Monday, February 17, 2014

With a Little Help from My Friends

"With a Little Help from My Friends" covered by Joe Cocker

            Have you seen The Wonder Years? The hit TV show’s theme song,“With a Little Help From My Friends”, was sung by Joe Cocker and rose to the top of the charts in both the US and the UK. In addition to being the Wonder Years theme song, Cocker also preformed the song at Woodstock in 1969 (where alleged his entire band took LSD, but he abstained). Cocker’s performance is known to be the best cover song of all time. Of course, Cocker was not the original writer or performer of this song. In March of 1967, the Beatle’s Lennon and McCartney wrote this song for their fellow Beatle Ringo Star. "Bad finger Boogie" was the early working title to the song, which Lennon allegedly composed on a piano using his middle finger after having injured his index finger. In an earlier version of the song, the chorus lyrics read, “what would you do if I sang out of tune, would you stand up and throw a tomato at me.” The song was to be included in the Sergeant Pepper Album. This song is simple and its message is clear, “a little help from my friends” is obviously culturally relative to the 1960s. The songs chorus, “oh, I get by with a little help from my friends. Mm, I get high with a little help from my friends” illuminates the drug culture’s prevalence during this time period. More resonant, however, for youth in the 1960s was their dependence on each other—The 1960s was a time when many came together, to revolt against the war in Vietnam and against the conformist culture in which they were raised. It’s apropos that this was chosen to be the theme song for a coming of age TV series, which highlights the difficulties the 1960’s children faced.  Unity and community came in tandem with counter-culture. While the song’s message was certainly particular to the youth of the 1960s, what the song communicates about friendship remains timeless to this day.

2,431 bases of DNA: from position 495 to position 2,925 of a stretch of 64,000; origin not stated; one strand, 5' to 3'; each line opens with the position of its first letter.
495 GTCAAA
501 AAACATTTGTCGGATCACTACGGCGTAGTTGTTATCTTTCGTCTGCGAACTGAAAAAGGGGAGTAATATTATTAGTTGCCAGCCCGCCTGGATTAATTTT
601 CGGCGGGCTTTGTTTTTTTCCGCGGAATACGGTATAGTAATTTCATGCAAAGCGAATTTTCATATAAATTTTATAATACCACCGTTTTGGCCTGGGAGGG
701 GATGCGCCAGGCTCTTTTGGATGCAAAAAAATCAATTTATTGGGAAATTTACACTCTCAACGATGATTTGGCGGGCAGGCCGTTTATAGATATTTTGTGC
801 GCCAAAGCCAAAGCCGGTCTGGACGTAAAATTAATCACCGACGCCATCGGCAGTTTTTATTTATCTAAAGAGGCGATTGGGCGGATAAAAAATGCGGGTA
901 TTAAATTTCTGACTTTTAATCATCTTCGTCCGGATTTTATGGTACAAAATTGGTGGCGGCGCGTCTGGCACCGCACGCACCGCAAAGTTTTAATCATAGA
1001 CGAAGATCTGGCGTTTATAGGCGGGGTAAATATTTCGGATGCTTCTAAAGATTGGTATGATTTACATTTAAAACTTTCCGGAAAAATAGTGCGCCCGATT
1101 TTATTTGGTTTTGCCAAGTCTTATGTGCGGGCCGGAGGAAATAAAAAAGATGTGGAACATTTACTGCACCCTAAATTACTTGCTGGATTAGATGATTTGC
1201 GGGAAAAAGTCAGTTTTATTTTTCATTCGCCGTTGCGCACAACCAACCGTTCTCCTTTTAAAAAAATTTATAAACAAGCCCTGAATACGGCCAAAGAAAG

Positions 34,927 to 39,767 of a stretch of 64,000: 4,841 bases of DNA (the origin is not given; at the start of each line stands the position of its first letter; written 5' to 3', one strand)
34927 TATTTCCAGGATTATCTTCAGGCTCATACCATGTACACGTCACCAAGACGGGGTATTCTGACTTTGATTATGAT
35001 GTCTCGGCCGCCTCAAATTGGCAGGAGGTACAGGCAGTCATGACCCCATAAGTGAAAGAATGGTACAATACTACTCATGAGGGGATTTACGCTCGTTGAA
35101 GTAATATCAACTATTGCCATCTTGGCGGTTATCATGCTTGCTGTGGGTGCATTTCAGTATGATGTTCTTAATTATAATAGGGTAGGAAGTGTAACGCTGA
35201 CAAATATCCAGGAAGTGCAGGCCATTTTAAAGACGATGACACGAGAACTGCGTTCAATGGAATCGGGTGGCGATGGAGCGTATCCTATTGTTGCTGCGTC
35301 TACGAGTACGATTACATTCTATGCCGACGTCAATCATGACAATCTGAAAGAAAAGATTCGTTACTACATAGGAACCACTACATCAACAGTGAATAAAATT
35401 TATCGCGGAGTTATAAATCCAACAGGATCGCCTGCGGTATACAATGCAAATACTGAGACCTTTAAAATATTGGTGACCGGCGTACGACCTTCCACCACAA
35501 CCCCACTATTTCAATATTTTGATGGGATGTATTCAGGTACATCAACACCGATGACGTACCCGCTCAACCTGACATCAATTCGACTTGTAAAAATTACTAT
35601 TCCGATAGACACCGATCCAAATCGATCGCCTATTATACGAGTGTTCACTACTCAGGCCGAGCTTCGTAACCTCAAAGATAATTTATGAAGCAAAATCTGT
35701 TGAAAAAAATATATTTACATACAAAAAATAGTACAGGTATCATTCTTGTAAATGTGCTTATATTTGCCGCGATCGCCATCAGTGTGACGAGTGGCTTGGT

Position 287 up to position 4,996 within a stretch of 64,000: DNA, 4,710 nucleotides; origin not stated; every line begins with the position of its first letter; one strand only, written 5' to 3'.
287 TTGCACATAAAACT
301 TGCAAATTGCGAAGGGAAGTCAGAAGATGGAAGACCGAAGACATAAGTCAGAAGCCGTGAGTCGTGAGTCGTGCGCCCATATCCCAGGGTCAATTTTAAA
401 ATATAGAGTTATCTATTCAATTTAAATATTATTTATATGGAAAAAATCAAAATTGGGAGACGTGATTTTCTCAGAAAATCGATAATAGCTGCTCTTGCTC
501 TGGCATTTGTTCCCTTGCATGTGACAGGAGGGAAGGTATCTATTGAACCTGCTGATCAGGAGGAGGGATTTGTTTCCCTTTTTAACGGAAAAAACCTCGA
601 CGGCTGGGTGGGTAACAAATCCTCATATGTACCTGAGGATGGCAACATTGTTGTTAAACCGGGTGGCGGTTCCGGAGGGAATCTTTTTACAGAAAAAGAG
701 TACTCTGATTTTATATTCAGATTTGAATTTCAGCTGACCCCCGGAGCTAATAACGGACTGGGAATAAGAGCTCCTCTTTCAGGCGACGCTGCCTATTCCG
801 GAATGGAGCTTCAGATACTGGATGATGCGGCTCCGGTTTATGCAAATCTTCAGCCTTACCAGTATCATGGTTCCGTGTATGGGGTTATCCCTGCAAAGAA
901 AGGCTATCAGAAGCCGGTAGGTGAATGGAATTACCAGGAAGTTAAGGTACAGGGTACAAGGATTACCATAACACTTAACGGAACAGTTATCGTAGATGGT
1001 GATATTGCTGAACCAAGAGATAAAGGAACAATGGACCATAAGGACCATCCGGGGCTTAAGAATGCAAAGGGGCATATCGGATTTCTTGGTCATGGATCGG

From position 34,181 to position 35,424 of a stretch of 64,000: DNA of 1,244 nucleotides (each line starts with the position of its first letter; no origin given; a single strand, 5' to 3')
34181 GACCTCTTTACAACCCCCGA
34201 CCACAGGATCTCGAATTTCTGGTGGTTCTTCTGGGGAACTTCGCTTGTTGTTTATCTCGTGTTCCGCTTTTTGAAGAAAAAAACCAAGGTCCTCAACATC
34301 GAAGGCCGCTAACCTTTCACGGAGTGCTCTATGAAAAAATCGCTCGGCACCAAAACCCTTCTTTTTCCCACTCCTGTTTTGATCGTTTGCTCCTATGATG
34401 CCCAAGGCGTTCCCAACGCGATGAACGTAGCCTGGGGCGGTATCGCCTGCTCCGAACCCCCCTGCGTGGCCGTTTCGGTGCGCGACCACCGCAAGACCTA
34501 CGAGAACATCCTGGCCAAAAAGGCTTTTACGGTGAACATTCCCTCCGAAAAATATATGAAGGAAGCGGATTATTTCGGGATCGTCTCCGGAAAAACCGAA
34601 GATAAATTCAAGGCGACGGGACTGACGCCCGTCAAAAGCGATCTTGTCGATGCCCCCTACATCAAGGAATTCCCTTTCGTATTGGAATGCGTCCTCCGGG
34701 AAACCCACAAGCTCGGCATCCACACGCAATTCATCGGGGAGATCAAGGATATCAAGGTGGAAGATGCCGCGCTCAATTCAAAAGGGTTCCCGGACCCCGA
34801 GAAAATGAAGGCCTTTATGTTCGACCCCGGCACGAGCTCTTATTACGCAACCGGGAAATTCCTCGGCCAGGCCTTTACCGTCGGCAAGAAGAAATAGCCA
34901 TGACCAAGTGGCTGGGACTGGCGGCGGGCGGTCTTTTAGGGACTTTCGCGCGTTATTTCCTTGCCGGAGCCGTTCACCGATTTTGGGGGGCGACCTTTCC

Songfacts, LLC, "With A Little Help From My Friends by Joe Cocker ."

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